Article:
The Devastating Consequences of Unequal Food Access

The Role of Race and Income in Diabetes

Published Apr 12, 2016


Diabetes rates in the United States have nearly quadrupled over the past three decades. About 30 million people currently suffer from diabetes, and nearly 95 percent of these cases are type 2 diabetes, the diet-related form of the disease. If recent trends continue, close to one-third of the population could be diabetic by 2050. Untreated or poorly managed diabetes can lead to devastating and sometimes fatal complications: diabetes is currently the seventh leading cause of death in the United States.

Diets high in sugar, salt, and fat—and low in fiber, vitamins, and minerals, such as fruits, vegetables, and whole grains—increase the risk for type 2 diabetes. But what people eat is largely dependent on their access to vari­ous foods. Healthy food access is complex, and includes the physi­cal environment (geographic proximity, transportation to food retailers, and availability); the economic environment (affordabili­ty); and the sociocultural environment (cultural taste preferences). Race and income are highly correlated with healthy food access—and with diabetes rates.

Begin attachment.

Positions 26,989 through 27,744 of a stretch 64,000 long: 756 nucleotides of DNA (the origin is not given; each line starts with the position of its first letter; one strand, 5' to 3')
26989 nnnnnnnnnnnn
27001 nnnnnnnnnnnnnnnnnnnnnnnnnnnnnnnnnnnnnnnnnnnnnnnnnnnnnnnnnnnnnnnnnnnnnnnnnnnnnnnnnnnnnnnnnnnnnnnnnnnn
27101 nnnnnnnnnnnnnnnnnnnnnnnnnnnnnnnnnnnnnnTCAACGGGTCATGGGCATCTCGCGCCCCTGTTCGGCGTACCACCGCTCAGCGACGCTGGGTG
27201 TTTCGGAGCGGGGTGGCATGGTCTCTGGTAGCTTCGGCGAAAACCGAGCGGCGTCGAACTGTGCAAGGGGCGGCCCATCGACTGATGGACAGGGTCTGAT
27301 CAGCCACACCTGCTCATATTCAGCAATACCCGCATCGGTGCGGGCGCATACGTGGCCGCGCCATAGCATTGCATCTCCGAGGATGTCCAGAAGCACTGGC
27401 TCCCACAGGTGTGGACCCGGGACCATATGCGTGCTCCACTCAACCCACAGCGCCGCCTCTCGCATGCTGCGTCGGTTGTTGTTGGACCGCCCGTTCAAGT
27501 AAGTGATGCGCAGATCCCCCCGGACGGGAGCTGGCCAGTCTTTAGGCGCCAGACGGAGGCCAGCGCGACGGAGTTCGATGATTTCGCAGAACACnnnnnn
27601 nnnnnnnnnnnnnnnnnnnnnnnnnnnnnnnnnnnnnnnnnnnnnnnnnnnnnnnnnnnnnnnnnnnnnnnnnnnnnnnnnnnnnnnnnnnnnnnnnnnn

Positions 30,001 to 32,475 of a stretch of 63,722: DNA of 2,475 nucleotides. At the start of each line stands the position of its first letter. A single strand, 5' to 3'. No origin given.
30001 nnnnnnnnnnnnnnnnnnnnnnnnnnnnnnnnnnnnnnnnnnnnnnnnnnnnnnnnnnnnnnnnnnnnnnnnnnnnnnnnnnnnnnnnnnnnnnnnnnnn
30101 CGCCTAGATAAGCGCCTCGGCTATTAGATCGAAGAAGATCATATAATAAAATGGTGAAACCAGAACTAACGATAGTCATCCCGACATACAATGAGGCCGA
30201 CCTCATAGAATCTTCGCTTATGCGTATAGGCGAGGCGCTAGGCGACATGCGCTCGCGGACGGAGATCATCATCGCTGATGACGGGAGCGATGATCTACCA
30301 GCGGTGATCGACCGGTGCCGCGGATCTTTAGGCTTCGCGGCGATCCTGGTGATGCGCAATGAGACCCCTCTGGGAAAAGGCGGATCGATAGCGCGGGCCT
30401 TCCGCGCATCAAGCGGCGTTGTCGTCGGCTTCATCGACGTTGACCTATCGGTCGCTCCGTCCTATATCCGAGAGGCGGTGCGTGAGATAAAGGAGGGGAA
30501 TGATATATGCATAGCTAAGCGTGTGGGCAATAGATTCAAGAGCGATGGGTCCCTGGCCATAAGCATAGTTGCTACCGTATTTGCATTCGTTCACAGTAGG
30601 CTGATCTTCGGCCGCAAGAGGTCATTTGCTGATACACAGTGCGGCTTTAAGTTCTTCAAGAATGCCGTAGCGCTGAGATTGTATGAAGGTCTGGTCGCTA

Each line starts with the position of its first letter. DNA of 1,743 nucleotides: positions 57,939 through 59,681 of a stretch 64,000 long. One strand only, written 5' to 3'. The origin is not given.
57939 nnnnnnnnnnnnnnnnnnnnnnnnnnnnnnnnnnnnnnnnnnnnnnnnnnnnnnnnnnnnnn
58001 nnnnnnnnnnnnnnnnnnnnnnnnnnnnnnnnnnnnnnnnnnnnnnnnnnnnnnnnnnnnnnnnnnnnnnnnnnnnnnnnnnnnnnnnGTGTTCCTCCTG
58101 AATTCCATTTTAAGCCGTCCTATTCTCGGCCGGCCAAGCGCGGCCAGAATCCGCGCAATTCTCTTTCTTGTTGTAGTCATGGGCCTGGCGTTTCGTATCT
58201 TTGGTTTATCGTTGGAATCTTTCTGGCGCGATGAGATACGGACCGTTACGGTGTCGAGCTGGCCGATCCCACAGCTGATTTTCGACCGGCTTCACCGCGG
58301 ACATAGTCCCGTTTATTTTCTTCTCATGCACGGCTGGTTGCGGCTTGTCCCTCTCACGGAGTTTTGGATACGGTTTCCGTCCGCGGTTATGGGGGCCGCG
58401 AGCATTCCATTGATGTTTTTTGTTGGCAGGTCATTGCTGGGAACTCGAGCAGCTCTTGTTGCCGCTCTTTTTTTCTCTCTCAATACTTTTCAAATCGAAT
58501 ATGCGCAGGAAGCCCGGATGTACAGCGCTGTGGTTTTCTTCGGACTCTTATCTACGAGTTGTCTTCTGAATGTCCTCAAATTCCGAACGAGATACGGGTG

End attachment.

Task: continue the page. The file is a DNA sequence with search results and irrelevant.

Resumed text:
Related resources